There is no significant ejector pin marks or flash /except for the guns/ and the rotor blades show nice sag, so you will easily know which way is up or down. This quite often is a problem with small-scale helicopters.
It seems the most attention was dedicated to the interior parts, slightly neglecting the rotor system mechanisms, but nothing that one can complain about. Consistency of the detail all over the UH-1 here is present. Kitty Hawk did a great job with it.
Not much else to be said, just enjoy the pictures:
Clear parts are separated in another cardboard box with the Kitty Hawk logo over it. Some companies does that in order to protect larger clear parts but Kitty Hawk included this in this rather small 48th scale bird too.
The clear sprues is separately packed in plastic bag for additional protection and shows excellent quality and clever design. Since Huey has a lot of glass panels over it, this will be important part and a one that should be taken care of, especially in that scale. For our convenience, DN Models released a set for UH-1D Huey Canopy and Windows masks, designed specifically for that kit here.
Decals are spread throughout two sheets. One small rectangular one and one with a decent size for 48th scale helicopter. On the small one, called Decal B, there are specific markings for four different Hueys. They feature a fish with a helmet and three girls. Funny looking overall, they can spice up your UH-1D a little bit, giving it a more unique look.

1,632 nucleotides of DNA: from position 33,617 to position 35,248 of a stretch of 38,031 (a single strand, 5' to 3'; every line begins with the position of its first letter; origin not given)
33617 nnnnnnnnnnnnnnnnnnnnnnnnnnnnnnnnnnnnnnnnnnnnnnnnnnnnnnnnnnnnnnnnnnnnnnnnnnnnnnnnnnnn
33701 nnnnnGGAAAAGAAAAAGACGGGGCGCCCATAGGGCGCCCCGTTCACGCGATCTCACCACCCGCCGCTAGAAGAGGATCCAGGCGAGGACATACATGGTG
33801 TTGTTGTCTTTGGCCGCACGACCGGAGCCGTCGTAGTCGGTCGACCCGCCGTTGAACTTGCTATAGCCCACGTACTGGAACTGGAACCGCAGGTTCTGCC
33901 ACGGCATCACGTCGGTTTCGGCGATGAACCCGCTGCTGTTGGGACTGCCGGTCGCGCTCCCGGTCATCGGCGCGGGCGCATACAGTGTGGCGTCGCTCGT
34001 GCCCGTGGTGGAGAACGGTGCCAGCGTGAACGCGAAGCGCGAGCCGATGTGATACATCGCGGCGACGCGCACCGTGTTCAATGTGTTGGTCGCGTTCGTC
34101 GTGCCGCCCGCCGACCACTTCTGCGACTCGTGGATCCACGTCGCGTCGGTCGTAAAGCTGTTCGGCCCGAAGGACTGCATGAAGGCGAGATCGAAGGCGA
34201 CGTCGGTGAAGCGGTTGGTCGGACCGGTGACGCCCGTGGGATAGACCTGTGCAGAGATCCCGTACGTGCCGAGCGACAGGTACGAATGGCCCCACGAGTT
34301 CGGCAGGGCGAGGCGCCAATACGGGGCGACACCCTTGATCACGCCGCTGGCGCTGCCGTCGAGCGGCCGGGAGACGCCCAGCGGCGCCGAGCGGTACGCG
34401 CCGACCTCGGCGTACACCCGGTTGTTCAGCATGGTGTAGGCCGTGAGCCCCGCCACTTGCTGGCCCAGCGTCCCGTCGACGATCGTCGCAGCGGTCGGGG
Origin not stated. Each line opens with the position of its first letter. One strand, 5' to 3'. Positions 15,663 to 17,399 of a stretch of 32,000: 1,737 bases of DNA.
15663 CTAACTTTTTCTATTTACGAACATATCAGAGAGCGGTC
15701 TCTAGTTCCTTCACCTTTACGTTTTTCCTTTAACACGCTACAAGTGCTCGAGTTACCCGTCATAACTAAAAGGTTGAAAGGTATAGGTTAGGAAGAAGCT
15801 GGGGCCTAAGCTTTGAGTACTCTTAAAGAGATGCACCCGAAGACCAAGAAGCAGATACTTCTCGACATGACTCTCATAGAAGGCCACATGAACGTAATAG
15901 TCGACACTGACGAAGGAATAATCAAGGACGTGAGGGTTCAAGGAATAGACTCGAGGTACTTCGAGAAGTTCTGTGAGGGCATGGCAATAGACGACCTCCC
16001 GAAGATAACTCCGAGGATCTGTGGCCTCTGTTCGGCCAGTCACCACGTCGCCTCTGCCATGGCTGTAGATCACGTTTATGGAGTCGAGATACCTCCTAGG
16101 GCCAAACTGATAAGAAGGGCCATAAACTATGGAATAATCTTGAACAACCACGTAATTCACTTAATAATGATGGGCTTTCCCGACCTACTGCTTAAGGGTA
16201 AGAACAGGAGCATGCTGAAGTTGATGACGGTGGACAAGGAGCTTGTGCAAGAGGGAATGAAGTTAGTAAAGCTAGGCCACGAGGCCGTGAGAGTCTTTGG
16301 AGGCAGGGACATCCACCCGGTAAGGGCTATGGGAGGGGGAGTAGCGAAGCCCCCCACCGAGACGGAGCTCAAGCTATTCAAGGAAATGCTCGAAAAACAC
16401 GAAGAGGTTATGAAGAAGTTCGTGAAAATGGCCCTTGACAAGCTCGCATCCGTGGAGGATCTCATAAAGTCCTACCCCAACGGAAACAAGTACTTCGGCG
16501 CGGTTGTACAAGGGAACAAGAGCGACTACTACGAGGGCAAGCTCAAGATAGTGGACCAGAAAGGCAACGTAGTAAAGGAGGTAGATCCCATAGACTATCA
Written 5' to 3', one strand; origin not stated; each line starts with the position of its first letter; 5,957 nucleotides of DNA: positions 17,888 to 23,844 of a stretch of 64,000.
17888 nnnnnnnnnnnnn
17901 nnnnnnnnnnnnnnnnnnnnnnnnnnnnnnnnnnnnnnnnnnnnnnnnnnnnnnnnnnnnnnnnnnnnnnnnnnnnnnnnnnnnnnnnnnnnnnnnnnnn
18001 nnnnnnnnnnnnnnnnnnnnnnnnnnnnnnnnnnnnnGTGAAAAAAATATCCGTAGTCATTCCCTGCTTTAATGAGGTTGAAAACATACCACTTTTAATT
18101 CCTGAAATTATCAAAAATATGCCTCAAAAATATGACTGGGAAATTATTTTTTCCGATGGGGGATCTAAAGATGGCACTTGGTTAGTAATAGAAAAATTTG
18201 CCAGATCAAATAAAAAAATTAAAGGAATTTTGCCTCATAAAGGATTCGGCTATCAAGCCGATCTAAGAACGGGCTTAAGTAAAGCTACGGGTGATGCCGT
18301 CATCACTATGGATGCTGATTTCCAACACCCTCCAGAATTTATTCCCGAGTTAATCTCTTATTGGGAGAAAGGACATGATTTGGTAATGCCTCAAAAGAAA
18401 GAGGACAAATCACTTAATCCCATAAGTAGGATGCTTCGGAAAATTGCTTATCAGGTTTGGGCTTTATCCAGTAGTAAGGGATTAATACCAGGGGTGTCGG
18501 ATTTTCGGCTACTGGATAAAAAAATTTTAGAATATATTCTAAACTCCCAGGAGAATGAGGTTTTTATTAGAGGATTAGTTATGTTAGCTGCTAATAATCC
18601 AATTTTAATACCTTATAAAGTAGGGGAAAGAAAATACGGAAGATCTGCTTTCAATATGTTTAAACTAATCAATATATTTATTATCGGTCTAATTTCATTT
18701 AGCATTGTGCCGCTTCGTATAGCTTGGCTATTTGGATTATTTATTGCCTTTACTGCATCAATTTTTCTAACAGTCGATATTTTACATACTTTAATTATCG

On decal A, we have the markings for the Japanese, Taiwanese, German and United States’ Hueys, most of which are plain green in color. The Luftwaffe and Japanese versions are very attractive ones, featuring different camouflage schemes. Especially the Japanese Army Helo, which is UH-1H Iroquois version. It is painted in hard-edge three tone camo scheme, which quite soon DN Models will offer as a mask set.
Photo-etch sheet is rather small, filled with seatbelts and meshes mostly. There are other parts included, but for the brass-fans this will be far from enough. I assume that quite soon we will see exterior and interior sets, as well as some part-exchanges from the major Photo-etch makers on the market.
This is the Huey that you want to get. Since 35th scale release is still pending, I believe this kit with its fine details and great features is the best offer on the market today. It is new tooling and it lives up to the standard of being such. This makes it practically incomparable with the rest already out there.
There are a lot of Vietnam based UH-1s inside, plus the touch of specific insignia /Werner’s job I assume/, as well as Taiwan, Japan and Germany included. Last two – great looking camo schemes.
There will be aftermarket for this kit for sure and you won’t have to wait too long for it. DN Models were the first to hit it, with the Canopy and Windows set. But even if you don’t want to spice it up with resin or PE from another manufacturer, have in mind that it is great as it is – simply out of the box. And if you still aren’t sure do you want this kit, just play Mel Gibson’s “We were soldiers” from 2002. That will convince you for sure!